The Arabists

(Critical Survey of Contemporary Fiction)

Robert D. Kaplan’s THE ARABISTS: THE ROMANCE OF AN AMERICAN ELITE is an exciting book which recounts the rise and fall of men and women who, for years, dominated American thinking about the Arab world. The first American Arabists were nineteenth century Protestant missionaries, hoping to convert the subjects of the Turkish Empire. Finding few disciples, the missionaries dedicated themselves instead to improving the lives of the Arabs through education. The greatest monument to their efforts was the American University of Beirut, which, because of its role in training Arab leaders, became a nursery of Arab nationalism.

The American educators identified themselves with the nationalist aspirations of their students; in 1948, the Arabists instinctively shared the Arabs’ hostility to the new Jewish state of Israel. This had important consequences for American foreign policy, because many of the sons of the American educators in Beirut had joined the foreign service. Hence the State Department firmly opposed President Harry Truman’s recognition of Israel. In the following decades, the Arabists in the State Department fought a hopeless rearguard action against American sympathy for Israel. The Arabists became a vilified minority until, finally, the Nixon administration purged many of the most unyielding from positions of influence. However, enough Arabists remained to play a leading role int he American policy of appeasing Iraq in the 1980’s. This led to disaster in 1990, when Iraqi dictator Saddam Hussain invaded Kuwait believing that the United States would not oppose his action.

Kaplan tells this story with insight and compassion. While criticizing the Arabists’ distaste for Israel, he defends them from charges of anti-Semitism. Kaplan ends by predicting a constructive role for a new generation of Arabists as Israel and its Arab neighbors move toward a lasting peace.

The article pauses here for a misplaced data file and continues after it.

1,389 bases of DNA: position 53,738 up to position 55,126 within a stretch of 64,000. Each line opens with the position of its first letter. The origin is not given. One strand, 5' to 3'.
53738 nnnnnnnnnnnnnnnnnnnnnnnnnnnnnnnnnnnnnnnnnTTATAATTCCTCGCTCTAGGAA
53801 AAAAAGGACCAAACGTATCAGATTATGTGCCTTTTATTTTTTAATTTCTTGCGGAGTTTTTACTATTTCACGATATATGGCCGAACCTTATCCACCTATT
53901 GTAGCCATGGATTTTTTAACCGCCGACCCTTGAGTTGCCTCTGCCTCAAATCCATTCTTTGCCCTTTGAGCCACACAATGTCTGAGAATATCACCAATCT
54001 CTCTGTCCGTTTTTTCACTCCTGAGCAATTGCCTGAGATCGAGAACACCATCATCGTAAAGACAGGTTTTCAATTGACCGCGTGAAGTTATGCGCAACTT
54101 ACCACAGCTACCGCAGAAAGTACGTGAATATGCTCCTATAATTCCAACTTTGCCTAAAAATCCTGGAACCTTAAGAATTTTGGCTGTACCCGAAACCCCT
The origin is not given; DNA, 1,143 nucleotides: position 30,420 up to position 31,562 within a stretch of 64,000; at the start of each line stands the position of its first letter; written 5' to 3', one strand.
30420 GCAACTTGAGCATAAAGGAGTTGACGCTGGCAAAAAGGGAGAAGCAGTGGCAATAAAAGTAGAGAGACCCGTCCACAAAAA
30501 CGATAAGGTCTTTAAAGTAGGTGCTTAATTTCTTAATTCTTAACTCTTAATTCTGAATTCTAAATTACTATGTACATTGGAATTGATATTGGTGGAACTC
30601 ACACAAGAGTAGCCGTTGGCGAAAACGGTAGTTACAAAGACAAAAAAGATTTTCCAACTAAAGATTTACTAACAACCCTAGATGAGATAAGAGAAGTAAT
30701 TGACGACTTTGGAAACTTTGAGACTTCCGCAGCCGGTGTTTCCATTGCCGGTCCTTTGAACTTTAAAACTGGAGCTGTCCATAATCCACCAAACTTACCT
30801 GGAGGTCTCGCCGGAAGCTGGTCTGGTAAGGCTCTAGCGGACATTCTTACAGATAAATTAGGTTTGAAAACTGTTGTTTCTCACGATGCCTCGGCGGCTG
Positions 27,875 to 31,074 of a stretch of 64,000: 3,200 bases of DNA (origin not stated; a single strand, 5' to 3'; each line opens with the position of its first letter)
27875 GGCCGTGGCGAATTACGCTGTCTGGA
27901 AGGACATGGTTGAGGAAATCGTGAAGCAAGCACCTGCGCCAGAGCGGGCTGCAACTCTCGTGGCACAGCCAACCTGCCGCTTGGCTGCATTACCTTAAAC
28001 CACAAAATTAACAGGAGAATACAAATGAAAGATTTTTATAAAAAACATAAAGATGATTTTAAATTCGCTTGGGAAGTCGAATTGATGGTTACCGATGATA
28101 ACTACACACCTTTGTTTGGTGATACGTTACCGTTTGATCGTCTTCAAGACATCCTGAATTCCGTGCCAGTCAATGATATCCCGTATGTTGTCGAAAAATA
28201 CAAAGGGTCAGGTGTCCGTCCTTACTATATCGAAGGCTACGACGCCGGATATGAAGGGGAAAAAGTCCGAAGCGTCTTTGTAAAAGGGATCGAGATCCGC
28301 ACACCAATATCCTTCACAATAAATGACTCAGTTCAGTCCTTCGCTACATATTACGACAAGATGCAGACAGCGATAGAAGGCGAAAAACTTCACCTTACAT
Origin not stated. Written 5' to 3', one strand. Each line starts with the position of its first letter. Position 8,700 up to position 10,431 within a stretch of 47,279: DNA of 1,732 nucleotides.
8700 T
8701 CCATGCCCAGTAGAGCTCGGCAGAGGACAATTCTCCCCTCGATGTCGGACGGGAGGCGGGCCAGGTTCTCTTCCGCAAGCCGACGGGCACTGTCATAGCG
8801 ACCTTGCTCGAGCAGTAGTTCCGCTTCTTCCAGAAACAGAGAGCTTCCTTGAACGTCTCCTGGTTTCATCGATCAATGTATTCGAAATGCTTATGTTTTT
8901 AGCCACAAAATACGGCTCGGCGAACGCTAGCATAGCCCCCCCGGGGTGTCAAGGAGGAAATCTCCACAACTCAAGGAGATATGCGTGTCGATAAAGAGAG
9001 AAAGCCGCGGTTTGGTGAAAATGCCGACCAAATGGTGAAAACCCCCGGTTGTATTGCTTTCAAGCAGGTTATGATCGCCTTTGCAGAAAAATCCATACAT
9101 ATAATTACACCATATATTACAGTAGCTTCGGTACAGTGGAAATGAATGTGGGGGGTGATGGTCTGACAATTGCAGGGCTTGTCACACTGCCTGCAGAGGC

Sources for Further Study

Booklist. XC, October 15, 1993, p.399.

Foreign Affairs. LXXII, November, 1993, p.175.

Library Journal. CXVIII, September 15, 1993, p.90.

Los Angeles Times. October 27, 1993, p. E2.

The New Republic. CCIX, November 22, 1993, p.39.

The New York Times Book Review. XCVIII, October 17, 1993, p.3.

Publishers Weekly. CCXL, August 16, 1993, p.92.

San Francisco Chronicle. October 24, 1993, p. REV8.

The Wall Street Journal. September 16, 1993, p. A18.

The Washington Post Book World. XXIII, October 24, 1993, p.6.

The Arabists

(Literary Masterpieces, Critical Compilation)

Robert Kaplan’s The Arabists: The Romance of an American Elite is an engaging book that recounts the rise and fall of a little-known band of Americans who dominated their countrymen’s perceptions of the Arab world for over a century. Ironically, the Arabists’ hold on American policy toward the Arabs persisted only as long as the Middle East and North Africa remained exotic and marginal realms, outside the interests of most Americans. This situation changed dramatically with the birth of the state of Israel in 1948. Suddenly, millions of Americans were passionately concerned with the politics of the Middle East, and the Arabists, sharing the chagrin of their Arab coadjutors, found themselves facing their greatest challenge. Over the next four decades, the influence of the Arabists withered away before the reality of America’s commitment to Israel, leaving them a vilified remnant in the foreign policy establishment. Only the burgeoning prospects for peace between Israel and its Arab neighbors promises to revive the Arabists’ importance. As Kaplan points out, however, it will be a new and different breed of Arabists who will play a role in the unfolding of a new order in the Middle East.